Thursday, May 18, 2006

concert: Alice Cooper May 16, 2006

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May 16, 2006
Centennial Concert Hall
attendance: 1400

I saw Alice Cooper twice in the 80s at the old Winnipeg Arena but had not seen his recent shows since then. When I discovered that he would be playing at the plush Centennial Concert Hall, I jumped at the chance to go. This is the home to the Winnipeg Symphony Orchestra, The Royal Winnipeg Ballet and The Manitoba Opera Society, in other words, not your typical venue for a rock concert.

I ended up in the 6th row, which is about as far away as the 10th row in most theatres, due to the fact that the rows are spaced quite far apart, with no centre aisles, to ensure easy access to the seats. A few seats away from me sat a 70-something grandmother with her grand kids. Probably the most surprising aspect of the show was the broad age range of the attendees. There were loads of people in their 50s and 60s who look like the normal type of folks you see shopping at the store. None of these people looked out of the ordinary. Born-again Christian, 4-handicap golfer Vince Furnier, aka Alice Cooper, is 58 years old and can still draw a crowd. The 1400 people in attendance was fewer than I expected, but may not have been surprising since ticket prices started at $69 coupled with the fact that he hasn't had a bona fide hit since 1989's "Poison."

Crash Kelly are a relatively unknown rock band from Ontario and they opened the show with a bit too much posing from their lead singer/ guitarist, who should have toned things down a bit for the audience. Despite many of these awkward moments, he tried to raise the energy level in the room with their sound that ranged from classic pop/rock (think The Sweet) to bland, mainstream rock. The response from the audience was polite but not especially elevated, even when he announced that their bass player was from Winnipeg and when this guy later appeared on stage wearing a Winnipeg Jets jersey. The two most memorable tracks they played were "She Put The Shock (In My Rock n Roll)" from their new Gilby Clarke produced album and "Roxy Roller," the classic Sweeny Todd single that won the band the Best New Band Juno in 1977.

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Opening with music from The Phantom of the Opera, Alice Cooper's bandmates all appeared in Phantom-like masks for their first number, which made them look suitablly creepy. Alice the man strutted around the stage to a roaring welcome with a cane, which he later tossed into the audience. This tossing of props to the fans was revisited a few more times during the show, leving people with baited anticipation as he tantalized them with bead necklaces, a riding crop and other goodies. It was hilarious to see a group a guys in front of me bowing whenever Cooper approached their side of the stage with the "we're not worthy" moves from Wayne's World.

He opened the show with a track that I wasn't familiar with, "Department of Youth" off 1975's Welcome To My Nightmare, followed by "No More Mr. Nice Guy," "Dirty Diamonds" and several well-worn favorites including "Million Dollar Babies," "Be My Lover," "Lost In America," "I'm Eighteen," "Go To Hell," "Feed My Frankenstein," "Welcome to My Nightmare," "I Never Cry," "Woman Of Mass Destruction," "Only Women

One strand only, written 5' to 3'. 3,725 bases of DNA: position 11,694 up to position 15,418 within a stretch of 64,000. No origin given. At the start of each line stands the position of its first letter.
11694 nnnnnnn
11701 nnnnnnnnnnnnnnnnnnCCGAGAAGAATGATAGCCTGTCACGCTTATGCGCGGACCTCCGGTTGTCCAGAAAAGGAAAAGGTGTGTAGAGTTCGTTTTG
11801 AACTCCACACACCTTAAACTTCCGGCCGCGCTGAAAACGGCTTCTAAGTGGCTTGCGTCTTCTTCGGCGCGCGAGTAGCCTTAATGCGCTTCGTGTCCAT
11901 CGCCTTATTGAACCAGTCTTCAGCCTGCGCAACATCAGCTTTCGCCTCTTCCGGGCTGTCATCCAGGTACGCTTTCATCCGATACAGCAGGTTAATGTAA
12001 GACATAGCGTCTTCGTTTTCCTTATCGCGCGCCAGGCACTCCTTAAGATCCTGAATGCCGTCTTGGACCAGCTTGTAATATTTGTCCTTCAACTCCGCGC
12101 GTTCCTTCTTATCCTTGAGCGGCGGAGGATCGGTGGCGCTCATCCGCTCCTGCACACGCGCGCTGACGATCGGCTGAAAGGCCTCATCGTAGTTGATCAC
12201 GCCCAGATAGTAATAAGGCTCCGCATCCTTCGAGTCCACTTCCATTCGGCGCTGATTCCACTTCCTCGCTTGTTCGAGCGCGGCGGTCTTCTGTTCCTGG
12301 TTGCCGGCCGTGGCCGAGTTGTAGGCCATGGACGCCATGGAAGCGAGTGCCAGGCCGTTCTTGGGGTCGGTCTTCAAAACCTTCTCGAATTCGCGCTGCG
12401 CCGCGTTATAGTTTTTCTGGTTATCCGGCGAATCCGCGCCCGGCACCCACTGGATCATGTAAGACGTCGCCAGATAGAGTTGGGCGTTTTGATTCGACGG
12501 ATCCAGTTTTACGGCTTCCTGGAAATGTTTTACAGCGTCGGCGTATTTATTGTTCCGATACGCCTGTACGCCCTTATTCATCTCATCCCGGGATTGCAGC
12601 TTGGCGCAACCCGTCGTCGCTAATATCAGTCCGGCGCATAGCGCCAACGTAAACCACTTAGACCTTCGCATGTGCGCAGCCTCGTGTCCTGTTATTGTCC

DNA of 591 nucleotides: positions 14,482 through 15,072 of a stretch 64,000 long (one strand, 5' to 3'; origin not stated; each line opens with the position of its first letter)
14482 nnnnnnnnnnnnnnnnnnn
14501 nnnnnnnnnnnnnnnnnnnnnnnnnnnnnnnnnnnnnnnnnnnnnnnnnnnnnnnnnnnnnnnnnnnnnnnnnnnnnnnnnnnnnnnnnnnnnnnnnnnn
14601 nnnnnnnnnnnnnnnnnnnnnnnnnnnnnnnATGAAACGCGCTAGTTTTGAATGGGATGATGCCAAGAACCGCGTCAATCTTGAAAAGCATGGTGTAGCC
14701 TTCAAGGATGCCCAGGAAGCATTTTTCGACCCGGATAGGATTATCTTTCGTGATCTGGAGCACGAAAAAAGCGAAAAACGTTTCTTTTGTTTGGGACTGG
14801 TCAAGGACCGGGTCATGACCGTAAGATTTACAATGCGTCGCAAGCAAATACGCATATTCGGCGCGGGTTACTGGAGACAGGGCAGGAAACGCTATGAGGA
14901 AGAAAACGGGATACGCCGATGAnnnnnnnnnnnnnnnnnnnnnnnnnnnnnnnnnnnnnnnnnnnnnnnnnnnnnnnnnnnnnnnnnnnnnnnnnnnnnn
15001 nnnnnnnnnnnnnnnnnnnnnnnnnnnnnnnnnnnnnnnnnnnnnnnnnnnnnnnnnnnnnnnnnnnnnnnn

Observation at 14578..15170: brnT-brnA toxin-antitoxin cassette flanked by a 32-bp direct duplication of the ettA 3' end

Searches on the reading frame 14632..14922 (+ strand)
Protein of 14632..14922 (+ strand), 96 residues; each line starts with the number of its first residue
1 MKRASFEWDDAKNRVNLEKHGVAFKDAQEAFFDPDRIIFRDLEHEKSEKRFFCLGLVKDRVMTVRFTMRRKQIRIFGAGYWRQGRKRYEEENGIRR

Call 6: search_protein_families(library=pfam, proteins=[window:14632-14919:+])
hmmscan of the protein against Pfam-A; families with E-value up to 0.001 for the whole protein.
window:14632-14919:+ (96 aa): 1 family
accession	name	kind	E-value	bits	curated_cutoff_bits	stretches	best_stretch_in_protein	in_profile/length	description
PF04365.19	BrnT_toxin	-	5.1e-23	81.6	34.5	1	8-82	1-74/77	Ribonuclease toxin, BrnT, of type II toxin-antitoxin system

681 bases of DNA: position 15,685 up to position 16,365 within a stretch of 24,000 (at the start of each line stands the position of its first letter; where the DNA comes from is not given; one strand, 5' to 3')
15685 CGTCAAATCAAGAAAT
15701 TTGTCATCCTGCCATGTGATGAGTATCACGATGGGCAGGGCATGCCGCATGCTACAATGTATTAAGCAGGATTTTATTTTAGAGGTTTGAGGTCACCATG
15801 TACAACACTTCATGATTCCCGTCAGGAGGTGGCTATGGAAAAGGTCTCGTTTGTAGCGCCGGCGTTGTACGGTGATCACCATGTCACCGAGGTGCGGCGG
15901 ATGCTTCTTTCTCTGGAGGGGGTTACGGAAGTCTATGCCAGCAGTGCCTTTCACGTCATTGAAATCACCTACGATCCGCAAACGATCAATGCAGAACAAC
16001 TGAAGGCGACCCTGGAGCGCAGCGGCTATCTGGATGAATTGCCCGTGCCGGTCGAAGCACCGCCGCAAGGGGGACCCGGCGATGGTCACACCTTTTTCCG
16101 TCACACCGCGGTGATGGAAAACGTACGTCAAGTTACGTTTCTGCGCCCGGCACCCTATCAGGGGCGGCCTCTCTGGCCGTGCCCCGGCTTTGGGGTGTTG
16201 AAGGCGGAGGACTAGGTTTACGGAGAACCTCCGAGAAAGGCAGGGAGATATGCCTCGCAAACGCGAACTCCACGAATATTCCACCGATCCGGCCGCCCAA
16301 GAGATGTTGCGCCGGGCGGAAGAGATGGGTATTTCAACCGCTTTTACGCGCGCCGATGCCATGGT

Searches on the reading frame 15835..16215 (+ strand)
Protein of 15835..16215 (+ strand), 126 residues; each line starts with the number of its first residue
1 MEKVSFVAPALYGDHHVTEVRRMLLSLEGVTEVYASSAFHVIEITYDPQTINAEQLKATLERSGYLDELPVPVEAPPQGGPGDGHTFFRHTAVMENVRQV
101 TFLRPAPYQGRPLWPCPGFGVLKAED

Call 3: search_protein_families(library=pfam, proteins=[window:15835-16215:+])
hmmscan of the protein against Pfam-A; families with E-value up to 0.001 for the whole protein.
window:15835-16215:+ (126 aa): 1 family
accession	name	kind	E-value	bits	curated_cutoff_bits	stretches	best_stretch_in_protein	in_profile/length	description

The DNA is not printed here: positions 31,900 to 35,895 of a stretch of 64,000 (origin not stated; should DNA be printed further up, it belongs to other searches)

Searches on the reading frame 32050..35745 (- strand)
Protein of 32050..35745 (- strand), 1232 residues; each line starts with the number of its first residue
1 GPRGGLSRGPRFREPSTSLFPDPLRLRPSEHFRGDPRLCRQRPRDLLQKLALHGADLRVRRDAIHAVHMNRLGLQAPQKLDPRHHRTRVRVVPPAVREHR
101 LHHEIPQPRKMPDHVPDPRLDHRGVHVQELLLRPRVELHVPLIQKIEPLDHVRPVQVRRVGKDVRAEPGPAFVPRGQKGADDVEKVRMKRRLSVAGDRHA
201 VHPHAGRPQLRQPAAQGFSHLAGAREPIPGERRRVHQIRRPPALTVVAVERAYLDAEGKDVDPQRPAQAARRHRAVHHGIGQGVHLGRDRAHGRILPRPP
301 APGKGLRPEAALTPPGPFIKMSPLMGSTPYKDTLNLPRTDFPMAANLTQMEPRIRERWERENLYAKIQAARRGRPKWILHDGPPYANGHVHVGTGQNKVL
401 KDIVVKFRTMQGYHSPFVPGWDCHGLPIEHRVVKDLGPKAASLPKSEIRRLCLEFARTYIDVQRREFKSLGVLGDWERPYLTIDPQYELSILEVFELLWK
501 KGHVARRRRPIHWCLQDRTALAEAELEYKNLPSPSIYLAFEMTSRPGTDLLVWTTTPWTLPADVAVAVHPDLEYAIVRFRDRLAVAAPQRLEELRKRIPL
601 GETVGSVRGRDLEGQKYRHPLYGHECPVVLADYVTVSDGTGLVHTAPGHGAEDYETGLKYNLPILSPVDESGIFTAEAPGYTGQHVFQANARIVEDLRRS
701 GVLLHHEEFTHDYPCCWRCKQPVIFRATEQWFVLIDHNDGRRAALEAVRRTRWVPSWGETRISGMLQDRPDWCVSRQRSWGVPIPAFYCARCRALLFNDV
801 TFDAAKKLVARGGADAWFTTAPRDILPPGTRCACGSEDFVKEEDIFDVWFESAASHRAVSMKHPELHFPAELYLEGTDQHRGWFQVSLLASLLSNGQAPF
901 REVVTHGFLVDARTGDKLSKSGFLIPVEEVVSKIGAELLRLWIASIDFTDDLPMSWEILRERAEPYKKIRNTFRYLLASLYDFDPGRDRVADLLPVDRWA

Bleed" and "Poison."

Never one to disappoint, Alice appeared on stage with a long, light green boa constrictor, which weaved its way around him and through his shock of jet black hair. I have wondered if the snake is affected by the loud sounds but I suppose it isn't. No Alice Cooper show would be complete without seeing him wrapped in a straight jacket and his beheading and we were treated to these once outrageous spectacles
once again. This must have been absolutely shocking to parents in the early 70s but for many years now, the beheading is simply a campy, quaint trick. Throughout the show, a leather bikini-clad dancer acted her way into several of songs, with a pair of flailing whips and then later on, dressed up as a nurse and then as a Paris Hilton knock-off. This dynamic young lady turned out to be his 25 year-old daughter, actress/dancer Calico Cooper.

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Former member of Kiss Eric Singer showed up on drums. Guitarist Keri Kelli plays with other bands, including Skid Row, and Slash's Snakepit, among others. Damon Johnson, who also favour Gibson guitars, has recorded with musicians as diverse as Faith Hill, John Waite, Sammy Hagar and Damn Yankees. Bassist Chuck Garric is another veteran, having played with La Guns, Dio, Gilby Clarke, Lynch Mob and Billy Bob Thornton. Alice Cooper sidemen, with the exception of the drummer, appeared to be decades younger. While not unbelievable players, they were razor sharp and more than adequate. I would have appreciated seeing some more spontaneous interplay between them, however.

He's been a true innovator and his influence continues to live on in the multitudes of bands who seek to shock as they entertain us. Alice Cooper is mostly a nostalgia act these days, however, so long as he is able to confidently effortlessly perform, he should remain a vital touring icon for a few more years.

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